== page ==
Empowering diversity in Europe is the key to securing its technological progress.
Attempts are being made to knit Europe’s rich tapestry of 28 national ecosystems together into a single digital market to create a more robust, borderless breeding ground for the European web giants of the future.
If the EU pulls it off, the regulatory and legislative framework that has anchored but at times hindered the continent will be lifted …but other challenges must be addressed if we’re to gain (or maintain, if you’re really bullish) the competitive edge we have over our overseas competitors.
Will diversity - women, ethnicity, languages - help or hinder us in reaching this audacious digital goal? The United States benefits from a more homogenous base against its European counterparts, who share 23 official recognised languages, more than 60 other indigenous regional and minority languages and many more non-indigenous languages.
That’s quite a challenge.
Recent research from Wayra found that over 79 per cent agreed diversity had helped their businesses compete; 75 per cent felt it had helped them overcome challenges and 72 per cent thought it had helped them find new markets.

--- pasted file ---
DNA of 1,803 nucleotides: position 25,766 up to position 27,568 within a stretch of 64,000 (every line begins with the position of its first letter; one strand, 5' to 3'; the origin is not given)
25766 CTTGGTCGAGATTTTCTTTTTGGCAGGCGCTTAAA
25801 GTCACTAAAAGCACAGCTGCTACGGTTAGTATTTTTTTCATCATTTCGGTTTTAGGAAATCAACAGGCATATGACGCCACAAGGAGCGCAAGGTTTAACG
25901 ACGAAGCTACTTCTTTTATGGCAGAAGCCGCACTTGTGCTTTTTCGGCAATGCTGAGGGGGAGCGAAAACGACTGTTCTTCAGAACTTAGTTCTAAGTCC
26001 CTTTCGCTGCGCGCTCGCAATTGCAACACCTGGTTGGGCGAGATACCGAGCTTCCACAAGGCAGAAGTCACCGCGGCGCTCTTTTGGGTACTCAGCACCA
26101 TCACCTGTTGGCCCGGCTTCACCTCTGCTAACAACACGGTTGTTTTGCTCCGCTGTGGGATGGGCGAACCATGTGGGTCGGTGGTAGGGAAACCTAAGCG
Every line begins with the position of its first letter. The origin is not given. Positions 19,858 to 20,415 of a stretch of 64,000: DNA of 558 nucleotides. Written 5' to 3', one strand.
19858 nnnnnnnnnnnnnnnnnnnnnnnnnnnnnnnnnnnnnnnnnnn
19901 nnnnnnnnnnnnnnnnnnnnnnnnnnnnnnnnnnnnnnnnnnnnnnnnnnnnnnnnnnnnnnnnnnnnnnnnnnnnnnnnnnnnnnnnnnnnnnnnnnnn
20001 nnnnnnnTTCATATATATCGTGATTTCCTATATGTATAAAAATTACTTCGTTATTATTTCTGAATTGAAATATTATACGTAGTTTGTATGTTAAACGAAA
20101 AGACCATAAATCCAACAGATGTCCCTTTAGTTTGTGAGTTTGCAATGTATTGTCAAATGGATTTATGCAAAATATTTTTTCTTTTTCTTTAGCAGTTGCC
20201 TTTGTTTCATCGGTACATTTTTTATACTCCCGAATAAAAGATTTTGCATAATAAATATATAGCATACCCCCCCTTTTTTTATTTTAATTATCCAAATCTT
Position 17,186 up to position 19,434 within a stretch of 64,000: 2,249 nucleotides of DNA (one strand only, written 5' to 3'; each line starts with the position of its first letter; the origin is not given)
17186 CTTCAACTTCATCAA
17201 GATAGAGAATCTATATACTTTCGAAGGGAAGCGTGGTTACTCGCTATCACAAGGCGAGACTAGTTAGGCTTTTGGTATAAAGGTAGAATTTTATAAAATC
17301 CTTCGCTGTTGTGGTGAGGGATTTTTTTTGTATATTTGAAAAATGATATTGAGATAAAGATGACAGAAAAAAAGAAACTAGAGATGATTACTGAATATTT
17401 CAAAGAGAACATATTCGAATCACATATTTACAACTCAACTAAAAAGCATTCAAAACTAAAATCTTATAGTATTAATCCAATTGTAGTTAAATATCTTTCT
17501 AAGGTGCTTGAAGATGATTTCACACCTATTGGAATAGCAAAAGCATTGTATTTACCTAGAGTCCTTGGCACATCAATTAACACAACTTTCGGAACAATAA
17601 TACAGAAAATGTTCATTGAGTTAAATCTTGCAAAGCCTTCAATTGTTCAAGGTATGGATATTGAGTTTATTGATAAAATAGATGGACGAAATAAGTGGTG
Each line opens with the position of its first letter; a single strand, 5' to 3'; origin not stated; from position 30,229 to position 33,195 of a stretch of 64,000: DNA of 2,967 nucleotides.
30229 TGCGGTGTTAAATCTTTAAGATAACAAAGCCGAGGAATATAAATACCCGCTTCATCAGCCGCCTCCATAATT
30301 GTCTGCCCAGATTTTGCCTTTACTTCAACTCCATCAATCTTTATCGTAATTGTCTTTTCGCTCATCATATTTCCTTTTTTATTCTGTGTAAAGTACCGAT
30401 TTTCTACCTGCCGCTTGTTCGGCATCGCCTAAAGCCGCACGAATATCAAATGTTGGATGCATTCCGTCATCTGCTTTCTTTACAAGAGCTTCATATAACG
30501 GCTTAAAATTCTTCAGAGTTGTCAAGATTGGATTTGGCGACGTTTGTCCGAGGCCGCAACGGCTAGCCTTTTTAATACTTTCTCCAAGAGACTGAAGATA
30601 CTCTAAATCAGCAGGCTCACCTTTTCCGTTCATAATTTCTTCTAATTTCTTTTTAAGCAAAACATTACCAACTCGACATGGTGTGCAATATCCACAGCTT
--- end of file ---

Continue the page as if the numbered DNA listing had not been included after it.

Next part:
Imagine the possibilities, then, if Britain and other European states were to "weaponise" the diversity these start ups know has helped or hindered their businesses.
Compared to the US, those working in UK start-ups are five times more likely to be female and ten times more likely to be from a ethnic backgrounds other than white.
London also benefits from gender diversity in that entrepreneurs are three times more likely to be female than in Silicon Valley and Tel Aviv and two times more likely to be BAME (Black, Asian, and minority ethnic) than those in New York.
Given the population of Europe is almost double that of the US, such an assorted pool - one our rivals cannot boast – must surely be a game changing advantage.
Is a single, economic common market achievable in the near term? Debatable – but a digital common market is infinitely more possible and irrefutably beneficial to us all.
If nothing else there is an economic incentive for us all: The EU estimate that a single digital economy will add €415bn annually to our economy and create hundreds of thousands of new jobs.
Let our rich tapestry be a weapon not an obstacle to tearing down existing online barriers so that European start-ups benefit from a huge boost to their "local" marketplace and European citizens benefit from goods and services being available to all.
Is diversity good for business? Oui. Sí. Absolutely, yes.
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